Six Mississippians cracked Baseball America’s Top 10 Prospects lists for the 30 MLB organizations. (BA published the last of the lists today on its website.) Brandon Woodruff, the ex-Mississippi State star who made his big league debut in 2017 but still has rookie status, was rated No. 2 in Milwaukee’s system. The right-hander was 2-3 with a 4.81 ERA in eight starts last year and figures to compete for a rotation spot this spring. Anthony Alford, the former Mr. Baseball from Petal, was No. 3 in Toronto’s system, and Bobby Bradley, the ex-Harrison Central High standout, was Cleveland’s No. 3. Alford, an outfielder, had a cup of coffee with the Blue Jays last spring and is coming off a strong winter league showing. Bradley, a first baseman, has intriguing left-handed power but didn’t have a great season in Double-A and scuffled in the Arizona Fall League. Still, the 21-year-old is rated the No. 6 overall first base prospect by mlb.com, and he did get another invite to big league camp. DeSoto Central High product Austin Riley climbed to No. 6 on Atlanta’s chart. The power-hitting third baseman reached Double-A Mississippi last summer and likely will start 2018 in Triple-A. Brent Rooker, who had a monster season for MSU last spring, continued to rake (.281, 18 homers, 52 RBIs) in Minnesota’s system and earned a No. 7 rating. Dakota Hudson, another ex-Bulldogs star, is St. Louis’ No. 9 prospect after going 10-3 with a 3.01 ERA between Double-A and Triple-A in 2017. Not yet on the 40-man roster, Hudson probably will get some time in the big camp this spring. Worth noting: Ke’Bryan Hayes, son of Hattiesburg native and ex-big leaguer Charlie Hayes, is the fourth-rated prospect in Pittsburgh’s organization.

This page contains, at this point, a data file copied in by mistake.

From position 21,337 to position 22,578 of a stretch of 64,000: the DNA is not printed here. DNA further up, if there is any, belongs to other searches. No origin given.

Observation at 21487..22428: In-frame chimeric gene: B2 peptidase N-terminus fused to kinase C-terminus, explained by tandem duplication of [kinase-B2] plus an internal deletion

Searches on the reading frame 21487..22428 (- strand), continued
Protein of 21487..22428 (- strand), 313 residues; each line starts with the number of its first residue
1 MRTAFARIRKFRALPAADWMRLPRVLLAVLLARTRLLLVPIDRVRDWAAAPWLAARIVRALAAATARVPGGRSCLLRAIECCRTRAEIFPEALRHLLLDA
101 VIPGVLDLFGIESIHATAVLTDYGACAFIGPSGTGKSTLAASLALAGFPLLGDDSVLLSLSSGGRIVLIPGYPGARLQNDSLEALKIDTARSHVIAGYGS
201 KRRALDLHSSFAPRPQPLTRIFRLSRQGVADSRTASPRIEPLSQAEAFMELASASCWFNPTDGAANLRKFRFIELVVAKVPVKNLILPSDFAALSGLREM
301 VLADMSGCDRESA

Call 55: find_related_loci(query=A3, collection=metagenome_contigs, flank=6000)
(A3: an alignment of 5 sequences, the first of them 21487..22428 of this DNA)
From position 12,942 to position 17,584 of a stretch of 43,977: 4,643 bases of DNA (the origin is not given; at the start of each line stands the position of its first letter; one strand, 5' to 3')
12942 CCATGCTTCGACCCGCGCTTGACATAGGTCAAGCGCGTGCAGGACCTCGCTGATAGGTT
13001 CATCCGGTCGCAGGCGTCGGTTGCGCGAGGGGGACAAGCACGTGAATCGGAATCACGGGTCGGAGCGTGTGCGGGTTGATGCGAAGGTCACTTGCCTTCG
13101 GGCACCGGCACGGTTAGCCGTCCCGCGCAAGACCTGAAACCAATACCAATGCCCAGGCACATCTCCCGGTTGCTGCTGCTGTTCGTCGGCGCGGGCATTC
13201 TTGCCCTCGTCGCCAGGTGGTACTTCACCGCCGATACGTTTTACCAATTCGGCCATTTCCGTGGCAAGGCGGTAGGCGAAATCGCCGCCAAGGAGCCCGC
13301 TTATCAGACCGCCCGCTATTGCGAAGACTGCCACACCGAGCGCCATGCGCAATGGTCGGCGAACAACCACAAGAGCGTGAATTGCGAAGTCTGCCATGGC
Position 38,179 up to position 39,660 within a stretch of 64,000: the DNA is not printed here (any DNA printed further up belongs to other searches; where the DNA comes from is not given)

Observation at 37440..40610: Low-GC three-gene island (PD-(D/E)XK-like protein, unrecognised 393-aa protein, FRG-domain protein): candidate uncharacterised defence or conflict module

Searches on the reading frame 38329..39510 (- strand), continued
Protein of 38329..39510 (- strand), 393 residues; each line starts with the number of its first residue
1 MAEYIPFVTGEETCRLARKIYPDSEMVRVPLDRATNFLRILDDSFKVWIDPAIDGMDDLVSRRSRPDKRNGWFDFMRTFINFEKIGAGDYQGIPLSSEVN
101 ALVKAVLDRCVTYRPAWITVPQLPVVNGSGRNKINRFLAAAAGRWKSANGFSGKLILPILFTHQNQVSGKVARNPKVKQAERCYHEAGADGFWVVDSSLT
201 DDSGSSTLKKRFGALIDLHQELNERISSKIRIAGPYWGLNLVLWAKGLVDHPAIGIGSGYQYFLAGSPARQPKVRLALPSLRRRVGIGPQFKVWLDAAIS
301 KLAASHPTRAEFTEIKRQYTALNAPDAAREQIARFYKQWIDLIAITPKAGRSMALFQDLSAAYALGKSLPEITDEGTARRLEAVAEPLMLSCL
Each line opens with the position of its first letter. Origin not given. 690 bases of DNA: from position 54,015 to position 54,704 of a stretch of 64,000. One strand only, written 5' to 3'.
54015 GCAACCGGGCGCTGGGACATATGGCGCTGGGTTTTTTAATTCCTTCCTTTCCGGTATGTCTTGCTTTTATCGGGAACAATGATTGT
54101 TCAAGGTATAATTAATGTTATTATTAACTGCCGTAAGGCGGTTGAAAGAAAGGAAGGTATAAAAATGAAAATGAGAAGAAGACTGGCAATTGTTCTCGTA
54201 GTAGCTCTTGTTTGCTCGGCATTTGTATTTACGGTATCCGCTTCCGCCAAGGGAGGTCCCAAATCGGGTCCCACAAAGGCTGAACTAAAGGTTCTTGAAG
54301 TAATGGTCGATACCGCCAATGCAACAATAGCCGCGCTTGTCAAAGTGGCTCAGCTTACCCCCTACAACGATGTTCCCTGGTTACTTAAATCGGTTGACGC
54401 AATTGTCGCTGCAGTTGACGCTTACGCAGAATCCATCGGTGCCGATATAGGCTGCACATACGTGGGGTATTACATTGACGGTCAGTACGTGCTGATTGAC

Four Mississippians made their big league debut in 2017: ex-Petal High star Anthony Alford, Ole Miss products Bobby Wahl and Stuart Turner and Mississippi State alum Brandon Woodruff. Turner, who stuck with Cincinnati as a Rule 5 draftee, was the first of that group to break through, getting a start at catcher on April 6. Woodruff had the most significant impact, going 2-3 with a 4.81 ERA in eight starts down the stretch for a Milwaukee team that contended for a playoff berth. Who’ll be the first Magnolia State product to debut in 2018? Odds are it’ll be ex-State standout Dakota Hudson, a top 10 St. Louis prospect who reached Triple-A last year in his first full pro season. The 6-foot-5, 215-pound right-hander was 10-5, 3.01 overall between Double-A and Triple-A in 2017. MLB Pipeline forecasts Hudson, 23, to make the majors sometime this year. Heading into spring training, the Cardinals have at least one spot to fill in their rotation, with Ole Miss product Lance Lynn having moved on as a free agent. If the season started today, Braxton Lee apparently would be Miami’s center fielder. The Ole Miss alum from Picayune is currently listed as the starter on the depth chart on mlb.com, though he isn’t listed among the Marlins’ top 30 prospects. Lee, a 2014 draftee by Tampa Bay, won the Double-A Southern League batting title in 2017, hitting .309 between Montgomery and Jacksonville. He was traded in midseason. Lee also played well in the star-studded Arizona Fall League, making the All-Prospect Team. Another intriguing possibility for Next Mississippian Up is Austin Riley, the former DeSoto Central High star who finished his 2017 campaign with the Mississippi Braves, then went on to shine in the AFL. “His power was as prolific as any prospect in the AFL, both in terms of raw strength and his ability to get to it,” Baseball America wrote. “Defensively Riley is in better shape and moves better than he did when he was drafted, and now he’s actually an asset at third base.” Riley is only 20 – he turns 21 in April – but Atlanta has been fast-tracking its prospects of late, so he figures to get a long look in spring camp. It’s notable here that the Braves released Adonis Garcia earlier this week. Riley batted .275 with 20 homers and 74 RBIs between high-A and Double-A in 2017. A much longer shot to debut in 2018 is Brent Rooker, the ex-State All-American who had a very solid debut in pro ball last summer. The outfielder/first baseman, 23, belted 18 homers in the low minors and is already rated Minnesota’s No. 7 prospect by Baseball America.